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Students who are beginning to learn proofs (and some seasoned pros) occasionally commit the error of assuming what they're trying to prove. My question involves assuming at the onset that a solution to a problem exists, then using that existence to get the solution you assumed existed. Two examples:

  1. A common technique for proving that any function $f$ can be written as the sum of an even and an odd function is to assume such functions $O$ and $E$ exist, then note \begin{align*} f(x) &= E(x) + O(x) \\ f(-x) &= E(x) - O(x)\end{align*} and solve for $O(x)$ and $E(x)$.

  2. A nested root such as $\sqrt{2+\sqrt{\vphantom{2^5}3}}$ can be written as $\sqrt{1/2} + \sqrt{3/2}$ by first assuming there exist $A$ and $B$ such that $\sqrt A + \sqrt B$ is equal to the original radical, then solving for $A$ and $B$.

In general, when and how is it legal to assume the solution to a problem exists a priori? Or do the ends justify the means? Or is there some higher structure where the existence of solutions to the two problems above, and others like them, are proven, but I haven't gotten there yet (similar to telling Calc II students that a partial fraction decomposition exists, now find it)?

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    $\begingroup$ In both of those examples you show what the solution must be provided that it exists, and then you verify that this actually is a solution. In some other examples that I’ve seen the steps are interchangeable: you can show in either order that a solution must exist (e.g., that a certain sequence is convergent) and what it must be if it exists (e.g., what the limit is). $\endgroup$ – Brian M. Scott Dec 8 '14 at 4:20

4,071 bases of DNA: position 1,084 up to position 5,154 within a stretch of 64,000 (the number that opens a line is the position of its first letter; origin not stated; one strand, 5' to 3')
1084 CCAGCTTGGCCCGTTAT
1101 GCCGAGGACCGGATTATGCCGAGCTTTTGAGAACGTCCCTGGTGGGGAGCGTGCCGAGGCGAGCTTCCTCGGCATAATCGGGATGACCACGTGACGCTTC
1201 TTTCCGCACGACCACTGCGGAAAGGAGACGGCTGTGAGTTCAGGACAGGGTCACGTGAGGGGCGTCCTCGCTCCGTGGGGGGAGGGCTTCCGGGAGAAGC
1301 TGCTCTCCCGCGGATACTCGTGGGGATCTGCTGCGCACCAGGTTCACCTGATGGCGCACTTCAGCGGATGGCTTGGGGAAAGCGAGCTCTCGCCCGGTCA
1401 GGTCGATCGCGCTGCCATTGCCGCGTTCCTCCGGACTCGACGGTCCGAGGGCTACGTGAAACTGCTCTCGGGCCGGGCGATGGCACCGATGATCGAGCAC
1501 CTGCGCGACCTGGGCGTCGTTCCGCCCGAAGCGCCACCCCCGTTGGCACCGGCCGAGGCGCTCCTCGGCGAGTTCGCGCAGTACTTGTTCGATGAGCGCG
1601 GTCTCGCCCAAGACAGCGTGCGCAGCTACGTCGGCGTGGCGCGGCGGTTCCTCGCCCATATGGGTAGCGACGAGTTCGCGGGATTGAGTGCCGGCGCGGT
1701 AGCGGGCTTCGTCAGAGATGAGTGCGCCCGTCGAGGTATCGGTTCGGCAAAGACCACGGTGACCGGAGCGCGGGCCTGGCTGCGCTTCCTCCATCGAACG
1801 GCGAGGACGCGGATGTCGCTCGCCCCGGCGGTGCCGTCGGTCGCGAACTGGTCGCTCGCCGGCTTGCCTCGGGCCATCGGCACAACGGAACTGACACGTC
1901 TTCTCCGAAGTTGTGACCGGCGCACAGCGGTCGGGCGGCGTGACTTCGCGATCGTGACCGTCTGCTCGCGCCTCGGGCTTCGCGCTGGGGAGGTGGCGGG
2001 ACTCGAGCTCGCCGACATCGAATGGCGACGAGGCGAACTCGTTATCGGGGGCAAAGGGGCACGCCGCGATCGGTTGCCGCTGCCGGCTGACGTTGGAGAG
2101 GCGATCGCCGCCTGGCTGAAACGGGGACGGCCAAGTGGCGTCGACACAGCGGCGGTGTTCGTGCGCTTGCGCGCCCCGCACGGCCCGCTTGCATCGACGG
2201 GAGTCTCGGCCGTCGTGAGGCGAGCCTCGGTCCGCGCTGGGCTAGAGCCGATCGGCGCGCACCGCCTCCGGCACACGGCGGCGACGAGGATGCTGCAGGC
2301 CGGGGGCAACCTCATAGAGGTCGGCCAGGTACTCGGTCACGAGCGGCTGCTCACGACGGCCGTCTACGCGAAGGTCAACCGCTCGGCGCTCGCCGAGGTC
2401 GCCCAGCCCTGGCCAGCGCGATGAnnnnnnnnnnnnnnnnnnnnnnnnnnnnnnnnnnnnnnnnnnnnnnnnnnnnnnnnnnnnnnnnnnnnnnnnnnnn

• $\begingroup$ @BrianM.Scott Proving a solution exists and then finding the solution I get. The gray area is pointing at a problem and saying "If the solution exists then it would have this property, which leads to that, and ta-da! Here's the solution I assumed existed." I'm comfortable solving things in this manner, I'm just curious about justification. $\endgroup$ – Jon Dec 8 '14 at 5:20
  • $\begingroup$ But that isn't a grey area: it's simply incomplete. It only becomes a complete solution when you either prove that the tentative solution that you've obtained actually is a solution, or prove independently that there is a solution. $\endgroup$ – Brian M. Scott Dec 8 '14 at 6:36
  • $\begingroup$ Your point being, assuming the solution exists will not alter whether or not a solution exists? I guess I can buy that. $\endgroup$ – Jon Dec 8 '14 at 16:49
  • $\begingroup$ That's true, but it's not my point. My point is that you seem to be misunderstanding the arguments in question. In all of them one does prove that a solution exists, either independently of finding it, or by verifying that one's tentative solution actually is a solution. $\endgroup$ – Brian M. Scott Dec 8 '14 at 18:10

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